Winter is never a great time to make changes that would cause you or someone you love to have to move from their home. However, sometimes life throws curve balls. You may find yourself not only having to make a decision about where to move, but also what to take with you, what to donate, and what to sell.
But how can you tell which of your things should be in which category? It’s easy enough to know that items purchased at discount stores would most probably be in the “donate” category – but what if you inherited some special items? What if you are helping an elderly relative move and they have many pieces of antique furniture and accessories? How do you find out what these items are worth?
The answer is to get a general household appraisal done. It’s not about finding a long-lost Rembrandt in your midst, but rather having the peace of mind knowing that you did your due diligence. This knowledge is especially important if you are the executor of an estate.
So how do appraisals work?
Basically there are three different kinds of appraisal:
The first one is a market appraisal. This kind of appraisal will give you a good idea of what you might expect to see similar items sell for in a shop, show or sale. This refers to the retail price range for an item. Understandably this can vary by store, dealer and show but, unless your piece is extremely rare, there are enough others around to give you a pricing guideline.
A seller’s appraisal will give you a price range of what such an item might sell for if you were selling to a dealer, an auction house or other secondary buyer. In my 20 years of experience a seller can usually expect to get 40 – 50% of the retail price. If you choose to sell privately to an individual who does not make a living selling antiques then you could expect to charge and get approximately 60 to 70% of the retail price.
The third kind of appraisal in an insurance appraisal. Over the last few years there has been a marked increase in insurance companies requiring appraisals for items that, over their lifetime, will cost more to insure than they are worth. Perhaps it is the companies’ way of drumming up business.
Many individuals mistakenly assume that the value given to an item on an insurance appraisal is its market value. Nothing could be further from the truth. Their values are based on a formula which calculates its replacement value should there ever be a claim for loss or theft.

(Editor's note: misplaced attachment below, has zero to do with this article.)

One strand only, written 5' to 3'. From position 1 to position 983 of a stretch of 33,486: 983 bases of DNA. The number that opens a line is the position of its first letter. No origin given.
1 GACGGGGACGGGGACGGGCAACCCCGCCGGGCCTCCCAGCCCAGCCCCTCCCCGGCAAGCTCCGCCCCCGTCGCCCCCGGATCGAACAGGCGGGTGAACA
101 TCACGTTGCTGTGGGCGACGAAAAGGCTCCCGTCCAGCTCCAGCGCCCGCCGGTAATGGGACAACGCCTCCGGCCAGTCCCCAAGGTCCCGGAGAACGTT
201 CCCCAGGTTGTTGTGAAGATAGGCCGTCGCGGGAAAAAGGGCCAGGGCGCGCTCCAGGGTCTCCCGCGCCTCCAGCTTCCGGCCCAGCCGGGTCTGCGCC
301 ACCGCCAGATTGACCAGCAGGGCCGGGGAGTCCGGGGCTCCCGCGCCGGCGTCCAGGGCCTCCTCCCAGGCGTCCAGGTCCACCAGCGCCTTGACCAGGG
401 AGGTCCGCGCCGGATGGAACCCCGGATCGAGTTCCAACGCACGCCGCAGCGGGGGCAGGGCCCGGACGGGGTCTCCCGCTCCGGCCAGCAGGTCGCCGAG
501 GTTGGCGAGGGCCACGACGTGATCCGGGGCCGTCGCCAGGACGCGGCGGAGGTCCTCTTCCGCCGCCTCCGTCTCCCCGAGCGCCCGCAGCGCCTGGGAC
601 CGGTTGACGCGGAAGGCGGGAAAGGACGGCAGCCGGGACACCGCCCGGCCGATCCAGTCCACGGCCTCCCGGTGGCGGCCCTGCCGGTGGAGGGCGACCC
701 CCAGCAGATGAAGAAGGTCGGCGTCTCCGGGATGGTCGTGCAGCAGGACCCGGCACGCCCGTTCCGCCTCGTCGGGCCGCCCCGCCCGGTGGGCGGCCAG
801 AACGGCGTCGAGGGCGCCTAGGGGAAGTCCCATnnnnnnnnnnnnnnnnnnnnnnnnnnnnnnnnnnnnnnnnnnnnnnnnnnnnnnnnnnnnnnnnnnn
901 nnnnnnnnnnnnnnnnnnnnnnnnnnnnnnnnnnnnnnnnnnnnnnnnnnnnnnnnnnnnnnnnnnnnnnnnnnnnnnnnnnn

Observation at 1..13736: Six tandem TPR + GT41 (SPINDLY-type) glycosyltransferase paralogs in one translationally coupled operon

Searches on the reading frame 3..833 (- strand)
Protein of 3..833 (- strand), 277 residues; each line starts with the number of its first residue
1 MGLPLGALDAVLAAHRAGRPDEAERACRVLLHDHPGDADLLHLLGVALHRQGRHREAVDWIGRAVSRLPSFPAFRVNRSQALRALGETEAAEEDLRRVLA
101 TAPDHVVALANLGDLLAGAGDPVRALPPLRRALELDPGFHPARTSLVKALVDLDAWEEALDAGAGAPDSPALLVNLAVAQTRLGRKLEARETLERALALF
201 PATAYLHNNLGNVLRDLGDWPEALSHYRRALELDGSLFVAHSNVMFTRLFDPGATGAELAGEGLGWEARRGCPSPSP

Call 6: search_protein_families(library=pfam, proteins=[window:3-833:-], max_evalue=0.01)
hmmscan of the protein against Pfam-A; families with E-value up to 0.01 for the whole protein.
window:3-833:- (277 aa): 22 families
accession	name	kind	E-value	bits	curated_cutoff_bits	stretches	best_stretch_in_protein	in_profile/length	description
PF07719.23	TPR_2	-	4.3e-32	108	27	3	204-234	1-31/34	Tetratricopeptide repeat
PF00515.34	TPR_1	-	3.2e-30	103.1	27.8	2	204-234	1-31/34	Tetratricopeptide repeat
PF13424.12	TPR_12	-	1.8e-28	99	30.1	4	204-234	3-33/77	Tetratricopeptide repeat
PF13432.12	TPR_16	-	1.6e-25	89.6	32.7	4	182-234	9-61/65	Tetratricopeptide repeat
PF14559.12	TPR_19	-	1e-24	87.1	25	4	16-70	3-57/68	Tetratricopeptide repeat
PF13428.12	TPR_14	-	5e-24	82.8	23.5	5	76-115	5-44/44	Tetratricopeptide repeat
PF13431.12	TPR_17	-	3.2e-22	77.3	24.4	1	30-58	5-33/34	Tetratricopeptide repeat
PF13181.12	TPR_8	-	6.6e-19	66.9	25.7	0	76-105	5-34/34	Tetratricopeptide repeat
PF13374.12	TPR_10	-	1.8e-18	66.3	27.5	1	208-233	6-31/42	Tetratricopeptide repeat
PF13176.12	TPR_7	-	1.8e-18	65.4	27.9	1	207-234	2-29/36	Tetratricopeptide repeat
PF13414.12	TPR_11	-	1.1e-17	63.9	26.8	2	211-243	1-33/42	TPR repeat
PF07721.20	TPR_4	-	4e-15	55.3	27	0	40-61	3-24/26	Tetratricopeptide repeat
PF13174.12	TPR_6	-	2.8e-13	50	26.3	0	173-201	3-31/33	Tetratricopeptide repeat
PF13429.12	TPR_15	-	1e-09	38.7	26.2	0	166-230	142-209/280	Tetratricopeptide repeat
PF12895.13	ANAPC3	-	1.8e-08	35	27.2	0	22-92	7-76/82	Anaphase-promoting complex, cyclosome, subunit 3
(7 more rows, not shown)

The formulas also take into consideration how easy it would be to steal and dispose of your possessions. This is why that jewelled brooch you own will cost more to insure than that large armoire, even if the two pieces are worth exactly the same.
Here’s a couple of tips:
1. Work with an appraiser who is local. The values provided by a local appraiser will be more realistic than the figures you may see online or in a price guide. Believe it or not, there can be quite a difference in values from one side of the country to another, or even one city to another.
2. Don’t accept appraisals from a person who is interested in buying your items. After all, as honest as they (or you) may feel they are, the goal for a dealer is to be able to buy things as cheaply as possible in order to make a good return on money spent. It’s just too tempting for the dealer to low ball the values.
Many of the referrals for my services come from dealers who prefer to remain at arms length from the appraisal process, so ask your local antique dealers for referrals. An appraiser can also help you with evaluating items that are not necessarily antique. They can also recommend certain dealers for you to contact based on the kinds of items you have. This will save you a lot of time and effort, and it may just save you from throwing that Rembrandt in the Goodwill box.
4 thoughts on “Why Antique Appraisals ?”
Thank you for your great article on antique appraisals. I need to get my antiques appraised because I want to sell them. I will definitely keep all of your great tips and information in mind when getting my antiques appraised.
You are most welcome!
It’s good to know that there can be fluctuation in values depending on where the appraiser is located. My aunt who lives in San Francisco is in need of the service. One of my friends recommended someone that’s local to us. I’m glad that I haven’t gotten to passing that information along.
It’s not so much where the appraiser is because an appraiser can do similar research but a local appraiser has a better handle on the objects that sell in his or her own market – if that’s where the object is. For example, I have done appraisals of certain types of European china that have little value other than decorative value in our market. There are only two solid markets for this type of china and they are both in the US where there is a large population with the same European roots. The seller has a choice to send their items (along with paying the additional transport costs) or just selling in the market where they live and getting less money. There are many factors to consider.